Severn Valley Railway unveils new livery for 34027 Taw Valley steam locomotive


The SR West Country locomotive, 34027 Taw Valley, is set to be repainted in another striking livery.

Following its 2022 appearance as “The Purple Loco”, No. 70 “Elizabeth II”, the locomotive will be repainted in a matte black livery with cab numbers and sunshine yellow lettering.

34027 will also be renumbered to its original SR number, 21C127.

Painting is expected to be completed in early 2023. The original paint plan was changed from the fall as the railroad was to use the locomotive for its Christmas services.

SVR’s head of steam engineering, Duncan Ballard, explained the idea behind the decision to paint the locomotive black: “We chose this livery not only because we know it will generate a lot of interest among heritage enthusiasts and the public, but also because it offers us a very practical short-term solution. We need to replace the purple livery of 34027 as it was only for the Platinum Jubilee year. Applying matte black paint will be an extremely labor-saving job, just as it was when used during the war. We plan to do this in January, so that the locomotive will be ready to go into service when we reopen in early March.

“34027 will be needed to haul utilities until the fall of 2023 when we will take it out of service for an interim overhaul, which should see the locomotive out of service for about a year. Following this essential maintenance, we will repaint it in British Railways green with red and black lining. Putting it back in this livery is definitely something we want to take our time to complete to the highest standards.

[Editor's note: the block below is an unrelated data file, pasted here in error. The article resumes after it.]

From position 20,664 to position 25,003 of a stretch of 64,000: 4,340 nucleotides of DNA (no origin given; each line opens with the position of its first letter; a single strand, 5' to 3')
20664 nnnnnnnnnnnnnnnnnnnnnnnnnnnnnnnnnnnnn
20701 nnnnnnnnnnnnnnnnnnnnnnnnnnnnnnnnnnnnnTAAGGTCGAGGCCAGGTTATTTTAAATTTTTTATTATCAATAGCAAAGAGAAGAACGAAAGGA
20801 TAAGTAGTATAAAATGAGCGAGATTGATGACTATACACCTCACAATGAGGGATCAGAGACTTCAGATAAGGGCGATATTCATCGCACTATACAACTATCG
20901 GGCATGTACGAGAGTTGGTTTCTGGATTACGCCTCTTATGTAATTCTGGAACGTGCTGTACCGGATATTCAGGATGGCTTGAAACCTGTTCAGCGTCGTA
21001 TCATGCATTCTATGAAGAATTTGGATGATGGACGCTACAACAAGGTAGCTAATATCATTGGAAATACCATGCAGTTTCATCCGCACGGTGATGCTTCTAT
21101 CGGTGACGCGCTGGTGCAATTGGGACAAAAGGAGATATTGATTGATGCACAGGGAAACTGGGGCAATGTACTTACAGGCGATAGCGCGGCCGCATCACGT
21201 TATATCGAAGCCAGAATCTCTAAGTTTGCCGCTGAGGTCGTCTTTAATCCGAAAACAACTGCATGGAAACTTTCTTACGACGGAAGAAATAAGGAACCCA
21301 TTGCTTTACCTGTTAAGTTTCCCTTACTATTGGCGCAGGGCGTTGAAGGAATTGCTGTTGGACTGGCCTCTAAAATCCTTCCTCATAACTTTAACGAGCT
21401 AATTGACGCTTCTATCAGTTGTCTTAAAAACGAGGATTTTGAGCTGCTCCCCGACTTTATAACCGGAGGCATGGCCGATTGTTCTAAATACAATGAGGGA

“We know a matte black ‘Taw Valley’ is going to cause a stir,” said SVR Managing Director Helen Smith. “But let’s face it, we’re not afraid to do things a little differently! It’s sure to look amazing in the dark of austerity, especially when we relaunch our Back to the 1940s events next summer.

Speaking on behalf of Taw Valley Limited, owner of the locomotive, Phil Swallow said: “Our locomotive was not built until 1946, the year after the end of the Second World War. It was later rebuilt by British Railways in the 1950s into the form we see today. In reality, he would never have worn a matte black livery in his rebuilt form. So this will be an unusual example of a ‘what if’ livery. »

“As owners of ‘Taw Valley’, and like the SVR, we’re no strangers to pushing some boundaries. We’re right behind the idea of ​​an austerity locomotive and can’t wait to see it next year.


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